- 1). Cover your work area with plastic sheeting and newspaper to prevent the refinishing process from staining other furniture or the floor.
- 2). Strip the chair down to the wood only. Remove any attached cushions or padding by removing the screws securing them in place. Set them aside to reinstall later.
- 3). Repair any deep surface damage to the wood. Fill deep scratches or dents in the wood with wood filler, scraping the surface of the filler with a putty knife to level it with the surface of the wood. Allow the filler to dry completely for the length of time recommended by the filler's manufacturer.
- 4). Remove the old finish or paint on the chair using a chemical stripper. Use a mild stripper to keep from damaging the wood. Put on safety goggles and gloves and in a well-ventilated room, brush the stripper onto the wood of the chair. Leave the stripper in place for the length of time suggested on the packaging. Remove the stripper, along with the old finish, by scraping the surface of the wood with a round-edged putty knife, taking care not to scratch or gouge the wood in the process. Remove the stripper from detailed or hard-to-reach areas by using steel wool. Examine the surface of the wood after removal. If paint or finish remains, repeat the process until you've removed it all.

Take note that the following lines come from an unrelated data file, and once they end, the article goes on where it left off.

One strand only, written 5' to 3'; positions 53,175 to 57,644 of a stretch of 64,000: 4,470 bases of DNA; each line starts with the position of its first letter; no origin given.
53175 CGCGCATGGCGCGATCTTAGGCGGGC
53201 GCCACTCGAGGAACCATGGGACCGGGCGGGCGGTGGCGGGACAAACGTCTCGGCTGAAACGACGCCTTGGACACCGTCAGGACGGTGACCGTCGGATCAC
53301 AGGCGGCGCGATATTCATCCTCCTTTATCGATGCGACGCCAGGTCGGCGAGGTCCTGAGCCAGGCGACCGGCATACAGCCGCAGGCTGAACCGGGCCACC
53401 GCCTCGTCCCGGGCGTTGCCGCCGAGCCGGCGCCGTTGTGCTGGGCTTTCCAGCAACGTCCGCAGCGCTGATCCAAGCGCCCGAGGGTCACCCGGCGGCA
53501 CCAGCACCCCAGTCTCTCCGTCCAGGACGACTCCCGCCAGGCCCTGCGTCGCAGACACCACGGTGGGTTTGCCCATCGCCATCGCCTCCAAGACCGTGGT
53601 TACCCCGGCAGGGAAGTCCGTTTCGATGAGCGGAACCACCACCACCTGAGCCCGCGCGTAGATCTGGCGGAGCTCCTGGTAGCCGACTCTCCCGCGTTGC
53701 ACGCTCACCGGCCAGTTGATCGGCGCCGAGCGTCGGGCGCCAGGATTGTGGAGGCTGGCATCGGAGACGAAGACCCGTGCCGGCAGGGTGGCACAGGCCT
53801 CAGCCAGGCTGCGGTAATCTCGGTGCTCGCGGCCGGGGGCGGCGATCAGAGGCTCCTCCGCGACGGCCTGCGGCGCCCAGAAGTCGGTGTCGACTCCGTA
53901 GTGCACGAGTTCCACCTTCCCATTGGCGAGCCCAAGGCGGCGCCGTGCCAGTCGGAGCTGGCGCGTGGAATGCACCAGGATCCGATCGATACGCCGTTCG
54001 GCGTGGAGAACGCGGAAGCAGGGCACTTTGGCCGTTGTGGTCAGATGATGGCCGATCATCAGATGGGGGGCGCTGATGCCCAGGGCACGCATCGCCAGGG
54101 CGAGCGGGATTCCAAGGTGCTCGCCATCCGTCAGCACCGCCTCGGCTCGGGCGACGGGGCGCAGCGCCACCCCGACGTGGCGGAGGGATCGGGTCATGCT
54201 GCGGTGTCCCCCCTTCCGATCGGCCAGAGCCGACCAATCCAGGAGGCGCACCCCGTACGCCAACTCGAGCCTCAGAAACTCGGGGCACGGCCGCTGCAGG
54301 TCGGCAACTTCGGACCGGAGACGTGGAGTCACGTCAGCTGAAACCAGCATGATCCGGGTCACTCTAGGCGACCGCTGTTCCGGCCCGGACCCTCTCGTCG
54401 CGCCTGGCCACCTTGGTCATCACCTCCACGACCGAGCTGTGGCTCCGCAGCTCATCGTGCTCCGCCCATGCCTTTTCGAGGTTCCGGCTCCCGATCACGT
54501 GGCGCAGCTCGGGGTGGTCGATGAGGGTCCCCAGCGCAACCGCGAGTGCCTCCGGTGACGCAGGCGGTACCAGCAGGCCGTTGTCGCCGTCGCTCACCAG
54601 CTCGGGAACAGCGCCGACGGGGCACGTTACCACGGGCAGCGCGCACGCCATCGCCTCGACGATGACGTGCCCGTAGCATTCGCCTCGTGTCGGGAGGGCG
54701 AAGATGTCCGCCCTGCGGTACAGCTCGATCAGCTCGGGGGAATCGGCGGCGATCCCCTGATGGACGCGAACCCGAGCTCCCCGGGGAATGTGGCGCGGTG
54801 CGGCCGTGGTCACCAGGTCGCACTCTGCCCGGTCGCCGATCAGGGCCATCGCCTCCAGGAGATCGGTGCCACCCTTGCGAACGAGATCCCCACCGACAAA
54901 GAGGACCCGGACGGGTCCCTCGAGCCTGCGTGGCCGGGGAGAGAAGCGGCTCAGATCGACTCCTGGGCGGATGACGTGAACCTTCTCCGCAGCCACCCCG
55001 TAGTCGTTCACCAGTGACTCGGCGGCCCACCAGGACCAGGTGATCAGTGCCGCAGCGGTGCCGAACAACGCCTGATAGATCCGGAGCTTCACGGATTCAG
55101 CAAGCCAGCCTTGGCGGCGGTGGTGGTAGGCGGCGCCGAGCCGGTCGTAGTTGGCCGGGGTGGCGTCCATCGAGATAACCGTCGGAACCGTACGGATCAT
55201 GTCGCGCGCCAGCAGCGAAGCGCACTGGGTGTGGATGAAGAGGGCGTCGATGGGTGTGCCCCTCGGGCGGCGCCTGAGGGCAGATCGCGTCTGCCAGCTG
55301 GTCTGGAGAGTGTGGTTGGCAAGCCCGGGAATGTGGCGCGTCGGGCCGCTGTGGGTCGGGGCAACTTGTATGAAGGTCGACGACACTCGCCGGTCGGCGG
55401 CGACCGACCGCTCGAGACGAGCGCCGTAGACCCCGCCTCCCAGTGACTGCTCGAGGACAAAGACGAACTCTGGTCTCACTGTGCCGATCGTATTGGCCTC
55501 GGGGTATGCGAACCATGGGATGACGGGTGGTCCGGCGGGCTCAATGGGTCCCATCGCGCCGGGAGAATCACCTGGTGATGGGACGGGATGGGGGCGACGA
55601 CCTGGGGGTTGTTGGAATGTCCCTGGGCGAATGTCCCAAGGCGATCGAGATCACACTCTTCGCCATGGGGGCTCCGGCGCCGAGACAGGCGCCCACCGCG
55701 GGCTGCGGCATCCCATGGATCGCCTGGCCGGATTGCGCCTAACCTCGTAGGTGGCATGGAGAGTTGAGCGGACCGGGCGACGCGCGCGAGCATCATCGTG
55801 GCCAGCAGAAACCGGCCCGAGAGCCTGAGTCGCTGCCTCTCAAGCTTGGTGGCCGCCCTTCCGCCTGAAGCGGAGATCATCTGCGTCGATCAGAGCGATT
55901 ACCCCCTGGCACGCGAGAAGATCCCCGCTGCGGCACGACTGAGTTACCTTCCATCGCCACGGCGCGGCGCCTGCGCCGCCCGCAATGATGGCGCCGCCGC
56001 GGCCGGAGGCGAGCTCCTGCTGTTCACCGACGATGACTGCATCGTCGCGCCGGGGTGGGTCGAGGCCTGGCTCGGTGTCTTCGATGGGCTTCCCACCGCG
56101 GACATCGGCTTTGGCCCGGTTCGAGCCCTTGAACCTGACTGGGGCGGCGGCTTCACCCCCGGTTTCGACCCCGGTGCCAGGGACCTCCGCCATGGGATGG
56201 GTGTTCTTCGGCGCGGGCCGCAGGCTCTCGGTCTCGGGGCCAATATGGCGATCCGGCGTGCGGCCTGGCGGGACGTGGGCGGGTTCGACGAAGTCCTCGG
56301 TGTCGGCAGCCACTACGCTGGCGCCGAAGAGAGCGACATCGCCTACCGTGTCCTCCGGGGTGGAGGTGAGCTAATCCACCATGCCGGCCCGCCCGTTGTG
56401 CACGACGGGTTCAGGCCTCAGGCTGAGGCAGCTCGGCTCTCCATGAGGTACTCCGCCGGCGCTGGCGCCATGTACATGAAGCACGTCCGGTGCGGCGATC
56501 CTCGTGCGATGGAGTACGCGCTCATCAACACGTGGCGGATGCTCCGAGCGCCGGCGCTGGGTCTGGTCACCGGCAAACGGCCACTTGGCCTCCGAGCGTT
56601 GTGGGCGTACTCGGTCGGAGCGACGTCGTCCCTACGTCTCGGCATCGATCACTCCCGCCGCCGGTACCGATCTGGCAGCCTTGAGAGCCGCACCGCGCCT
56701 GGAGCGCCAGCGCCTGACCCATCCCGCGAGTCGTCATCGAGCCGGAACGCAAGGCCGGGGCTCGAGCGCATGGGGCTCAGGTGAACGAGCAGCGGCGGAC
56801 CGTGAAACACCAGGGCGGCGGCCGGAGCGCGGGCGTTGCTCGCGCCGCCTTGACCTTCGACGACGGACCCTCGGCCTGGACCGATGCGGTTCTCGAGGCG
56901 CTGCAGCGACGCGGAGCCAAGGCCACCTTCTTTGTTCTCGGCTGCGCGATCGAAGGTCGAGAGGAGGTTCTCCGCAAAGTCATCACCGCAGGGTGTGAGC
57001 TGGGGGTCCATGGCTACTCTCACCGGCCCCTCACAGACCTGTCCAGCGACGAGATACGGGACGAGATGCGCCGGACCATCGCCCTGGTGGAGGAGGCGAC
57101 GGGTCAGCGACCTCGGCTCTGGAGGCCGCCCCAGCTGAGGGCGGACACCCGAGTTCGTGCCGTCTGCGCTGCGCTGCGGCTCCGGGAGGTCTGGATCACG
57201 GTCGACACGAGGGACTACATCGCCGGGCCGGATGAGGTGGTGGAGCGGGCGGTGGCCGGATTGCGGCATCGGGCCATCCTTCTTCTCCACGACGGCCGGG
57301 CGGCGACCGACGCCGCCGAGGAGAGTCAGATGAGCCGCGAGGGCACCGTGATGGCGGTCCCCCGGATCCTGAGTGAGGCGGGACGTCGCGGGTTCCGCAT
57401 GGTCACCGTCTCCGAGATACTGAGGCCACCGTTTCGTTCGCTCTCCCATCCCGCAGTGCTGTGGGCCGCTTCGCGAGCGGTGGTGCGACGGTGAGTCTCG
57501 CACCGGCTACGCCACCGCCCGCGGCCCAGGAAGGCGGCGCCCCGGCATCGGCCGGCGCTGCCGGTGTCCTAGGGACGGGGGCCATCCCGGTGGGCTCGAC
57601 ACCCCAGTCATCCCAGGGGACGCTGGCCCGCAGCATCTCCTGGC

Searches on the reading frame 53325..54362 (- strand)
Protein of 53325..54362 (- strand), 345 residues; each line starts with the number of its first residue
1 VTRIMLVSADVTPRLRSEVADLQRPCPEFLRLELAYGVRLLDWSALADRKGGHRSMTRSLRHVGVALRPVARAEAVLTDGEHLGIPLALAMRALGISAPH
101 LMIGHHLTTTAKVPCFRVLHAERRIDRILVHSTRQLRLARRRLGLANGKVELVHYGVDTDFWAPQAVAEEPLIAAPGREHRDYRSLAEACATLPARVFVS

- 5). Clean the wood using a wood cleaner specially formulated for your wood type. Wash the surface completely to remove any stripper residue using a damp but not wet cloth. Do not saturate the wood, as that may bring up the wood grain, roughening the wood's surface. Allow the wood to dry completely for about two hours.
- 6). Sand the chair with fine-grit sandpaper until it's smooth to the touch. Wipe the surface clean with a wax-embedded tack cloth to remove sanding residue.
- 7). Brush the surface of the wood with a new layer of stain, working along the grain of the wood. An oil-based wood stain will create deep, rich colors in the wood, but has an unpleasant odor when applied. Allow the stain to dry to get a sense of the actual color. If you desire more depth of color, apply additional layers of stain, allowing each to dry for evaluation. Let the final layer of stain dry for 24 hours.
- 8). Apply a top coat of polyurethane or lacquer to protect the stained wood from damage. Polyurethane is a clear plastic that comes in a variety of finish types depending on the final look desired, from matte and barely noticeable to glossy. Brush the polyurethane finish lightly onto the wood, following the wood grain. Wait the manufacturer-recommended drying time after application before handling the wood.
- 9). Reinstall the cushions, screwing them back into place, and then use the restored chair as normal.
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